1. Improved Water and Soil Management
Addressing climate-change-induced water stress and promoting better water-use efficiency, particularly in marginal rainfall zones, will be required to strengthen resilience in Kenya’s agricultural sector. Similarly, curbing soil erosion, increasing soil fertility, and improving access to high-quality, drought- and disease-tolerant seed varieties are crucial to enhancing the productivity of smallholder systems. In most parts of the country, access to irrigation remains limited, and farmers are at the mercy of rainfall. Perception of high production risks drives their ex-ante decisions and discourages them from investing in fertilizers, improved seeds, and better crop husbandry practices. Irrigation infrastructure build-out is costly and not suitable for many areas where long-term access to groundwater is uncertain. However, water harvesting and improved soil management offer a sustainable and cost-effective way to favor investments in yield-enhancing practices. In order to strengthen risk management at the farm level, increase the effectiveness of productivity-enhancing programs, and improve the effectiveness of public support systems, the following is recommended:
2. Strengthening Rangeland Management and Livestock Services
Given the importance of the livestock sub-sector, safeguarding the long-term viability of arid and semiarid rangeland ecosystems is a key component of building resilience in Kenya’s agricultural sector. This will require reversing the degradation of water, soil, and vegetative cover, and ensuring access to sufficient grazing land. Successful strategies to mitigate rangeland degradation must also address resource conflict between and within communities, improve pastoralists’ access to markets, and reduce the vulnerability of marginal livestock owners to shocks. In order to achieve sustainable, community-driven pastureland management, the following is recommended:
3. Climate Services for Better Decision-Making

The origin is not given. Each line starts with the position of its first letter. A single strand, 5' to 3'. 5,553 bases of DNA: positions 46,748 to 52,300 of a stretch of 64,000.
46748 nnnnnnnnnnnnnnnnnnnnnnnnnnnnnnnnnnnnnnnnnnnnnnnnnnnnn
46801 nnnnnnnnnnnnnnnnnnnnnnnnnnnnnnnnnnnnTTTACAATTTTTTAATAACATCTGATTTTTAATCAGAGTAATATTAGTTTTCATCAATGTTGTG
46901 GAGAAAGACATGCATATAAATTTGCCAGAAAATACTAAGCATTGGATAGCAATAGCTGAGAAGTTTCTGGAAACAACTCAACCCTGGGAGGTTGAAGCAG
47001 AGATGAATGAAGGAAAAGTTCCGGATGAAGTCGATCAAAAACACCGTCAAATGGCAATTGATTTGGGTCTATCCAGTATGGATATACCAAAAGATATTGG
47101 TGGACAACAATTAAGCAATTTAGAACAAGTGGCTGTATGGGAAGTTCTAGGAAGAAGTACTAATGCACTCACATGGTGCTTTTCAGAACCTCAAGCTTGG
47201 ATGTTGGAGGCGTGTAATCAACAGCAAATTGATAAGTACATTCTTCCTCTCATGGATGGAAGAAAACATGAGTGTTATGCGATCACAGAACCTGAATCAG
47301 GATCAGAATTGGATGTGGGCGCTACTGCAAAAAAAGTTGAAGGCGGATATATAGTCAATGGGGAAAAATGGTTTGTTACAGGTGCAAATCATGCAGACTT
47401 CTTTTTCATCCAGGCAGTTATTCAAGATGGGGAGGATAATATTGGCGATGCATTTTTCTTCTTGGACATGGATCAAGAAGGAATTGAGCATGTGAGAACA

Improving the productivity and climate resilience of smallholder farmers and pastoralists requires timely, cost-effective, and relevant information on improved agricultural practices, markets, prices, inputs, weather, and news of impending disasters. Yet, access to and quality of these climate and market information services are critically low or non-existent in many parts of Kenya. The assessment highlighted the need for developing integrated, modern agro-weather forecasting and marketing information systems to equip farmers with the right information to make better decisions and manage climate variability. These tools will also enhance extension services delivery by providing advice on agronomic best practices, agro-input use, storage technologies, and marketing of production. Building partly on the experiences from Agro-weather Tools for Climate Smart Agriculture pilots funded by the World Bank Netherlands Partnership Program in Embu and elsewhere, proposed interventions include:
The risk assessment process highlighted opportunities for strengthening the climate resilience of Kenya’s agricultural sector. The country is currently undergoing a revolutionary transformation within its political, fiscal, legal, and administrative makeup. Launched in 2012, the devolution process has decentralized power and resources across key sectors of the economy to local levels of government.
For agriculture, this means that 47 county governments are now in the driver’s seat. While this presents near-term challenges, it also presents a unique opportunity for more localized and more targeted planning and decision making on agricultural sector growth and development priorities. It also empowers more localized, more effective responses to the growing threat of climate variability and extreme weather. It is hoped that this study’s findings will help to inform optimal policy and investment choices toward stronger climate resilience of agricultural systems and livelihoods in Kenya.
Find all key findings of the report summarized in the Kenya Agricultural Sector Risk Assessment Policy Note (Download PDF).